My name is David and I am from Nigeria, working and living in America. I came here in 2013 after I won a green card.
Well, before I came to this country, the world of plenty, the next heaven, I didn’t know what other Africans experience…I used to know money come so easily, life is so sweet and freedom is guaranteed. Now I am a humble citizen after being thought one or two lessons out of experience.
Life back in Nigeria was smooth, everyone was friendly, friends were many and without working I could eat. In Nigeria, I could walk freely, drink my booze and sleep in a pub without any problem. Back in Nigeria, I could survive with N10, 000 a month, I could pay no bills and still call it a month. All these favours have since vanished.
I vividly recall how we used to treat individuals from America whenever they visited us in Nigeria. We could prepare one month early for the visitor. We could clean the compound, thoroughly clean the toilets, buy plenty of tissue papers (normally we use tree leaves), buy new clothes for the occasion and even alert neighbours to ululate as the VVIP arrives. After I arrived in USA and witnessed the work these VVIP do,I laughed at myself,,,, friends, exposure is very important.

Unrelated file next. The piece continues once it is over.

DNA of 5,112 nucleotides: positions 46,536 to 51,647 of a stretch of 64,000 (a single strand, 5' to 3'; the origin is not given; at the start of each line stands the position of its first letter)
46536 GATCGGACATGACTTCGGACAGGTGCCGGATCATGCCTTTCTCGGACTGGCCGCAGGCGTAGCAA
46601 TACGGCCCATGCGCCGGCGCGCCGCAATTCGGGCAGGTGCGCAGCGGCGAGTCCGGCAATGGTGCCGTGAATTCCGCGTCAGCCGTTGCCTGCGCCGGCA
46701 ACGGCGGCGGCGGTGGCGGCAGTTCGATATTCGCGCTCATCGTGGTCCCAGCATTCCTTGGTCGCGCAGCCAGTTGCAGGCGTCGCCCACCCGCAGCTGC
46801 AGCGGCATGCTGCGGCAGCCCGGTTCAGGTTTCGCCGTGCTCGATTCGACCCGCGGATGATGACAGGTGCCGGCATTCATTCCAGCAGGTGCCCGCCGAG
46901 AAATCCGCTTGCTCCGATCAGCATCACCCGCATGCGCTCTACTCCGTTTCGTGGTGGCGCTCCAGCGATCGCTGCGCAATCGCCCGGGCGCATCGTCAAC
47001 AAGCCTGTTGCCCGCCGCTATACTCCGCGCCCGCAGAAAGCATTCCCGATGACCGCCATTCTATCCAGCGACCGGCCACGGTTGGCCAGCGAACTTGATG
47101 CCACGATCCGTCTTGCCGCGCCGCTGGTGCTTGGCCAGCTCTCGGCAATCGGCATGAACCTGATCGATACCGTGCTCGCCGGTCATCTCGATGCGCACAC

I am now in America, working and earning $18 per hour, I live in a house where I pay $500 per month, I pay tax, I pay electricity bill, gas bills, I spend money on car fuel, I spend on my shopping and also send some money to my family members. A single day in America is equivalent to a month in Africa, too much work and no leisure.In a good month,I earn $5,000,but this same month, I spend $3,500 on tax, expenses and bills and I am left with $1,500 to save.
What baffles me most is that even after I spend over 15 hours a day working and earning my living ,family members back at home are lazing around and waiting for me to send them money. The exhaustion I get sometimes force tears down my cheeks, I am completely perplexed.
I have lived here to appreciate Africans who live in America. I have come to understand that if you see an African living in USA and putting investments back at home, you should respect that person. In America, bills are many and the cost of living is high. It’s not uncommon to find a person struggling to live, to be precise, living from hand to mouth.
In America, you must work to live, you must earn to spend, you must sweat to earn..there is no shortcut. In America nobody will give you money for free.
I have also come to realize that being in Nigeria is sweet. Here in USA happiness comes at a cost. Your neighbors don’t even greet you, your co-workers are not interested to know who you are and your whereabouts, all they care about is their work and salary. Back in Nigeria, as I woke up I could greet hundreds of people, interact freely and share jokes, but here there is nothing like that.
The most surprising thing I would like to tell my fellow Africans; here in America we are not managers, but people doing manual jobs. We mostly do jobs which are not suitable for “superior” whites. Here in America, we are subordinate to the indigenous population. So when you treat us as VVIP back at home we actually laugh at your ignorance. We belong to the lowly class in America.